The Prince of Egypt.
(photo credit: screenshot)
If you’re home from work or school for the week of Passover you might be looking for entertainment. Or maybe you’ve got a house full of family and want to put something on TV to keep everyone happy. Here are five classic films to consider watching, all with themes and story lines that will make you think about the holiday.
‘The Ten Commandments’
If you expected this to be first on the list, well then, I’m nothing if not predictable. But no Passover movie list would be complete without the 1956 epic – all 220 minutes of it. With the commanding Charlton Heston as Moses (and the voice of God), the film recounts the biblical tale of Moses and his transformation from Egyptian prince to the leader of the Jews. Sure, Cecil B. DeMille took a little artistic license with the original story for the movie, but that will give you even more to talk about with members of your family.‘The Prince of Egypt’
An animated splitting of the Red Sea? Check. A voice cast that includes Val Kilmer, Ralph Fiennes, Michelle Pfeiffer, Sandra Bullock, Patrick Stewart, Steve Martin and Helen Mirren? Also check. Catchy songs with Hebrew verses? But of course. This 1998 Dreamworks musical tells the story of Passover in a dynamic and captivating way. If your children slept through the Seder, this is a great way to have them catch up.‘Twelve Years a Slave’
Despite the biblical commandment, it can be difficult to really imagine life as a slave in Egypt thousands of years ago. So perhaps this 2013 film on the real-life story of Solmon Northup – a free black man who was kidnapped and sold into slavery for 12 years before being released – can be more relatable.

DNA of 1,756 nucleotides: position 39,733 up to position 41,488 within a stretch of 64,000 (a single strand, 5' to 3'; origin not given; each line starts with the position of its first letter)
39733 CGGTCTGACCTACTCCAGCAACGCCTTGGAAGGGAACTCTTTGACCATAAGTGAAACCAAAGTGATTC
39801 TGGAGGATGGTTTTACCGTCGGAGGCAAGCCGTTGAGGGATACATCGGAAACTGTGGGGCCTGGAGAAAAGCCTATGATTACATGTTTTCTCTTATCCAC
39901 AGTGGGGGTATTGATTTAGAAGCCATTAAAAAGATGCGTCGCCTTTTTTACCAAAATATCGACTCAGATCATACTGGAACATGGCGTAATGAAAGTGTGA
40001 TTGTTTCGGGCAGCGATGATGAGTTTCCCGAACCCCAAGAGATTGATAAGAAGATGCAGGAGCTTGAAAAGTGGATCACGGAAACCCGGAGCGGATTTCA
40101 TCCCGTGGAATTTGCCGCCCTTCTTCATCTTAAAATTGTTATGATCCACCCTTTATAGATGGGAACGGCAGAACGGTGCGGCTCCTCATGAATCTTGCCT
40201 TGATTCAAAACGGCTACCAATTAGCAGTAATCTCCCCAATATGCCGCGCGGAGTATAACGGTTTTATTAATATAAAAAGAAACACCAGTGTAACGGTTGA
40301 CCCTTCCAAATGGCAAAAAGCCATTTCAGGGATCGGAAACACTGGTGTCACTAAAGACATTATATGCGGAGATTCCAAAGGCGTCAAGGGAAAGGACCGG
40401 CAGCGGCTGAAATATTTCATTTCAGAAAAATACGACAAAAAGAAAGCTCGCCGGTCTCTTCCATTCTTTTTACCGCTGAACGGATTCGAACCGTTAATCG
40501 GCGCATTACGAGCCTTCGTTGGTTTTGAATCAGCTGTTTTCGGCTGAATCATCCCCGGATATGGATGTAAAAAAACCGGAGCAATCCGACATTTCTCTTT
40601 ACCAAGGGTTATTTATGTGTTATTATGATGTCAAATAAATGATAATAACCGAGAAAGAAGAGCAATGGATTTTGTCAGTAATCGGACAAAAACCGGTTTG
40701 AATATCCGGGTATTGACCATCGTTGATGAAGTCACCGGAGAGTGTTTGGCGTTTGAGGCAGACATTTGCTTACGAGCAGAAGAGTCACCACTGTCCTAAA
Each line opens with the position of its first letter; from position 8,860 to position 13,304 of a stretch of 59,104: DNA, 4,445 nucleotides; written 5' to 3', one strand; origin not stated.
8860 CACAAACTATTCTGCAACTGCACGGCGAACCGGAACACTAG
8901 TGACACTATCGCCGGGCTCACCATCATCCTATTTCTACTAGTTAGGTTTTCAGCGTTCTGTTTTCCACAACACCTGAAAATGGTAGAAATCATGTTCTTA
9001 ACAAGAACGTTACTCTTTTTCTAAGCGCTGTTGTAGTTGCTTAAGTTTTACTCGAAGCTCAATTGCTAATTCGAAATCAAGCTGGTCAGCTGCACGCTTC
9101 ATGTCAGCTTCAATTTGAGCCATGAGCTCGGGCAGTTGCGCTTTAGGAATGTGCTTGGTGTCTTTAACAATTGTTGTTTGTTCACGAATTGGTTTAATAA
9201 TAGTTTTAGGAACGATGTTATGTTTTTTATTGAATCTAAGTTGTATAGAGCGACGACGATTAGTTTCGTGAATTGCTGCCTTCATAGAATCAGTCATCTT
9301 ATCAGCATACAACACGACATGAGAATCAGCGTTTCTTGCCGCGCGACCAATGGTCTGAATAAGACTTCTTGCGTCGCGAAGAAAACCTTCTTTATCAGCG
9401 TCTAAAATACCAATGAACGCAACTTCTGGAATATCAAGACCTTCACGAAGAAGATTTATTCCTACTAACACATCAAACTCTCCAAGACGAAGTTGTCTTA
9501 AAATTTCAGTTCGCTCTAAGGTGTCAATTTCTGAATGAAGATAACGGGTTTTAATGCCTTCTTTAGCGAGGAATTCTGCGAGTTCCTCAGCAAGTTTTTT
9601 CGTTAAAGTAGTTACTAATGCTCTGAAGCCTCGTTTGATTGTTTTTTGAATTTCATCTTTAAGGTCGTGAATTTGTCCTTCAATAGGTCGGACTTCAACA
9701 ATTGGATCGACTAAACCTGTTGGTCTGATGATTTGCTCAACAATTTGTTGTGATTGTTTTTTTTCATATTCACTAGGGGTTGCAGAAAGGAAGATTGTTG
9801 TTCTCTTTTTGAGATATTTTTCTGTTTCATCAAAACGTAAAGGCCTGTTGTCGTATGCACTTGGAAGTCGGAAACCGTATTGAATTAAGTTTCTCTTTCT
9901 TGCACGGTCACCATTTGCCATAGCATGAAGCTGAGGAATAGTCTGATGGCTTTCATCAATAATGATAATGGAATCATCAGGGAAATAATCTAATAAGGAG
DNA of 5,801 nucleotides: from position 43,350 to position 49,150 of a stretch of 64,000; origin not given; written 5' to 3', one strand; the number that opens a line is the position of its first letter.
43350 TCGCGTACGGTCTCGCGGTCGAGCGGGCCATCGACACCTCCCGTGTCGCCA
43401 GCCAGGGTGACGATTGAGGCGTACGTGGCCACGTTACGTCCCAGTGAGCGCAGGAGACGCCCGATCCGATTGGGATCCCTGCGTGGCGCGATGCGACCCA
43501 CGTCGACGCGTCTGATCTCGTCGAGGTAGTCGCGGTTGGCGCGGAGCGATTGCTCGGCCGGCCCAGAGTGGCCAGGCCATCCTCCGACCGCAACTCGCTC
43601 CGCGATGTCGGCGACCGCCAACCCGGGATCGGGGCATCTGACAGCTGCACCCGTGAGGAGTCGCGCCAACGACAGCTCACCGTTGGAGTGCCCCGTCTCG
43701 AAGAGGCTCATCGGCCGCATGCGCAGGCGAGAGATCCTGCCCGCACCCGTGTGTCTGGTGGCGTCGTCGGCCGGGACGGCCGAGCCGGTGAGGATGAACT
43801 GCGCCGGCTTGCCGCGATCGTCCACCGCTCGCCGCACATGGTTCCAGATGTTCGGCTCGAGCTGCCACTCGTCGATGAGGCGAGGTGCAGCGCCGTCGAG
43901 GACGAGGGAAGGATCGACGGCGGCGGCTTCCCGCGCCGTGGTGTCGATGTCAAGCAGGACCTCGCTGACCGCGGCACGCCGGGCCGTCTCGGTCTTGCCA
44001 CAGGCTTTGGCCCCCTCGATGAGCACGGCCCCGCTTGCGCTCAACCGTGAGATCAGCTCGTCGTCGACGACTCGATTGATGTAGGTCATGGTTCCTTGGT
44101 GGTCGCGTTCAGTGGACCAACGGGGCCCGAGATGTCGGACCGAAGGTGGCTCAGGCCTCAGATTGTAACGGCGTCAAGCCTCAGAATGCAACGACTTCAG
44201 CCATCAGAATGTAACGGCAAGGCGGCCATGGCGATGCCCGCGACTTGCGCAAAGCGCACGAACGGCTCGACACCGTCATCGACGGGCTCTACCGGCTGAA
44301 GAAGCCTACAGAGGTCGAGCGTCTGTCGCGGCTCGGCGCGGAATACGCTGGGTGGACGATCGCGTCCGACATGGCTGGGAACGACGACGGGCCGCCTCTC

Northup knew a life of freedom in New York before being subject to harsh labor, abuse and humiliation on a plantation in Louisiana. Viewers can only wince as Northup’s pain and degredation are displayed in heartbreakingly brutal detail. The film won three Oscars, including Best Picture.‘Shawshank Redemption’
It’s not the most obviously Passover- themed film here, but this cinematic classic has a lot to offer for deeper meaning. The movie follows the lives of prisoners in a state penitentiary and their struggles to retain both humanity and hope. Themes include the multi-faceted exploration of freedom in both its physical and spiritual manifestations – and the struggle to adapt to life outside prison walls after being incarcerated for so long behind them.
Shawshank is regularly included in lists of the best films of all time.‘Exodus’
True, the Exodus in this 1960 film isn’t the biblical one, rather the modern- day immigration of European Jews and the creation of the State of Israel.
But the symbolism which led the Holocaust survivors to name their ship “Exodus” and for Leon Uris to use the title for his bestselling book (and basis for the film) should not be lost on anyone.
The journey from a detainee camp to Palestine, where young Jews fought to establish a state against the odds, is one that easily resonates. If those aren’t enough reasons, it features a 35-yearold Paul Newman. Need I say more?